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Letting Kids Do Their Own Homework


By Jodie Lynn
www.ParentToParent.com



QUESTION:

My nine-year-old son just started fourth grade. The teacher has asked parents not to check homework. Since this has been a very important part of his life up to this point, why all of a sudden is it a bad thing to do? Don't too many errors in assignments create frustration in children?

ANSWER FROM READER:

Depending on your son and how much help he really needs, do it anyway. This is a new teacher who does not know your child or what he personally needs, at least at this point. If you just all of a sudden shy away from his homework assignments, he will definitely make mistakes and become frustrated. He is at an age where parental support and attention is critical. Do what you think will benefit your son. - W. W. in New York City, NY

FROM JODIE:

The teacher is most likely trying to encourage her fourth grade students to become more independent and responsible. She probably wants them to learn from their mistakes in class the next day rather than having parents help them by checking the answers, correcting them and getting each one right. One of the main reasons for this new independence is to get students better prepared for the fifth grade where, in many schools, the kids have more than a couple of teachers and sometimes as many as five. If your son is allowed to assume more of the responsibility for his grades now, he will be much better organized and better equipped to think on his own and follow through with the more difficult assignments in the upcoming year. There is no reason why you can't be around for him to ask a question about something, just don't check it, correct it or do it for him. He may very well become frustrated in the beginning. However, more towards the middle of the year, and certainly by the end of the school year, you will be amazed at how grownup he has become.

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CAN YOU HELP?

My 11-year-old son has been bullied since kindergarten. He just started fifth grade and is now the biggest boy in the class. School has been in session for only one week and I've already gotten a call from the assistant principal saying that he is now the bully. How is the best way to handle a child who has so much anger in him from previous years of stress, frustration and being ridiculed and who now only wants to get back at the people who made him feel this way for years?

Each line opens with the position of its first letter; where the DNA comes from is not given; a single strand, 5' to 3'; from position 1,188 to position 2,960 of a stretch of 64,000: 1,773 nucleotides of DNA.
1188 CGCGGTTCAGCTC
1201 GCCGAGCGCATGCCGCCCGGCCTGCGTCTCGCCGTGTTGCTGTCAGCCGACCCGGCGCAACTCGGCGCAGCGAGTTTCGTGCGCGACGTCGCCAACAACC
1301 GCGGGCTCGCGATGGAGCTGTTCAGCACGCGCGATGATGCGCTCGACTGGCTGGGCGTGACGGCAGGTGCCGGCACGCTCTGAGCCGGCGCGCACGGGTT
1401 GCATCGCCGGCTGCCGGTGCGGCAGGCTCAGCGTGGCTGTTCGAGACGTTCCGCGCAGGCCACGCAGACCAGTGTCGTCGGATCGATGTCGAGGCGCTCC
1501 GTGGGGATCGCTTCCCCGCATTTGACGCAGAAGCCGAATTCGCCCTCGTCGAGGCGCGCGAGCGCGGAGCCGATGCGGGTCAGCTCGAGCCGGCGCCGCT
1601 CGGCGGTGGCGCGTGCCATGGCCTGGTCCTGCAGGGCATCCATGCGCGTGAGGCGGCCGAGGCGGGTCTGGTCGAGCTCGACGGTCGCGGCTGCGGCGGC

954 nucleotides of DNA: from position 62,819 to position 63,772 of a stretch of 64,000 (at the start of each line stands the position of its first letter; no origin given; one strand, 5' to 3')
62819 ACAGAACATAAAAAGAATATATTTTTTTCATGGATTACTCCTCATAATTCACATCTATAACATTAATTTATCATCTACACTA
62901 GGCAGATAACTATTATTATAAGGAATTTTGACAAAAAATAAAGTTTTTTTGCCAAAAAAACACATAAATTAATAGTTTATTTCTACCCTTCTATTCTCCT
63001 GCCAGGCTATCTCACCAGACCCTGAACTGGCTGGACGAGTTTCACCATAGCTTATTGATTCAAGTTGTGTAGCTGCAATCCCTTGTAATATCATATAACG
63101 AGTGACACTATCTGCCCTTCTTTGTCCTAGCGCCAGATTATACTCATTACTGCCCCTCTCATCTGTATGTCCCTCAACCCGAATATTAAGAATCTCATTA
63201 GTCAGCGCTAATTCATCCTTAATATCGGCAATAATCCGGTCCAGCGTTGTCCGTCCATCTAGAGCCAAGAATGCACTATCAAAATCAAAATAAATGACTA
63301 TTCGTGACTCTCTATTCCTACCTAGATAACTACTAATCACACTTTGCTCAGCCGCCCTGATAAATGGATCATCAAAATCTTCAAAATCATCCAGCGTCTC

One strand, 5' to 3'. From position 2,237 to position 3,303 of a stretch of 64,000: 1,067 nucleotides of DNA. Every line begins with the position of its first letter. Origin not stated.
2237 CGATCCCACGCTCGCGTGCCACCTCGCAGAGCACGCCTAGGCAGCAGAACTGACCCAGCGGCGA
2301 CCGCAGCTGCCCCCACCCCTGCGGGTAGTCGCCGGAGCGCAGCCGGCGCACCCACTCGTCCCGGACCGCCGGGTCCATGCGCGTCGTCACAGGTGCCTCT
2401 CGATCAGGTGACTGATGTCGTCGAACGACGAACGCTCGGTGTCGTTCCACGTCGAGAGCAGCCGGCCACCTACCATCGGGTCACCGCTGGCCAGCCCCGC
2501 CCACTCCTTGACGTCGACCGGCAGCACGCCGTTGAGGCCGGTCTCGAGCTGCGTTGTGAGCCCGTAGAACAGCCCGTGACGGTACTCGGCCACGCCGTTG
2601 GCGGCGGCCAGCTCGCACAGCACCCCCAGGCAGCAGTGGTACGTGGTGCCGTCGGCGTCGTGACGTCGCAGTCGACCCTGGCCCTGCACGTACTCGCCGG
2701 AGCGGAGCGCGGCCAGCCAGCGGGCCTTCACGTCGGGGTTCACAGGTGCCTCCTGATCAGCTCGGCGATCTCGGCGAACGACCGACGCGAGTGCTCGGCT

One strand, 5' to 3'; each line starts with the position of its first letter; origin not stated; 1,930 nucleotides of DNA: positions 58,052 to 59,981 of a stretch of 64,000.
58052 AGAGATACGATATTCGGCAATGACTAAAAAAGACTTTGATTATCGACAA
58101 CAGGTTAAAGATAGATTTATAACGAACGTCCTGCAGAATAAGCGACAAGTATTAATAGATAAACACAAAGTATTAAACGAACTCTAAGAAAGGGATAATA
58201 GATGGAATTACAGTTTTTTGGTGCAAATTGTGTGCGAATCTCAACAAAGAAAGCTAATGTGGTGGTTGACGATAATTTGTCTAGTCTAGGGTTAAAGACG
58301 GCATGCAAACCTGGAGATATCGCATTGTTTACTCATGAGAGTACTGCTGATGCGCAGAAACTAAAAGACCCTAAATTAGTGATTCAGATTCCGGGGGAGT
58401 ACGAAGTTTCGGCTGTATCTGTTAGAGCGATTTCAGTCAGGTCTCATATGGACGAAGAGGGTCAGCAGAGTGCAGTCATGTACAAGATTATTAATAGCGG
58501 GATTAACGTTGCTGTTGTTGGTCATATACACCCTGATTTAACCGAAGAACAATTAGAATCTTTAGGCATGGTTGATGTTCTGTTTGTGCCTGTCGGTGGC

To share parenting tips or submit questions, write to: Parent to Parent, 2464 Taylor Road, Suite 131, Wildwood, MO 63040. Email direct2contact @parenttoparent.com, or go to www.parenttoparent.com which provides a secure and easy way to submit tips or questions. All tips must have city, state and first and last name or initials to be included in the column.

© Jodie Lynn
Jodie Lynn is an award-winning internationally syndicated family/health columnist and radio personality. Her syndicated column Parent to Parent has been successful for over 10 years and appears in newspapers, magazines, newsletters and throughout the Internet. She is a regular contributor to several sites including eDiets.com, KeepKidsHealthy.com, ClubMom.com, BabyUniverse.com, CatholicMom.com, MainStreetMom.com and MommiesMagazine.com. Lynn has written four books and contributed to three others, one of which was on Oprah and has appeared on NBC in a three month parenting segment. Her latest books are "Mom CEO (Chief Everything Officer) - Having, Doing and Surviving It All!" (June 2006) and "Syndication Secrets - What No One Will Tell You!" (March 2006).
Please visit www.ParentToParent.com for details on her new radio talk show, Inside Parenting Success.

 

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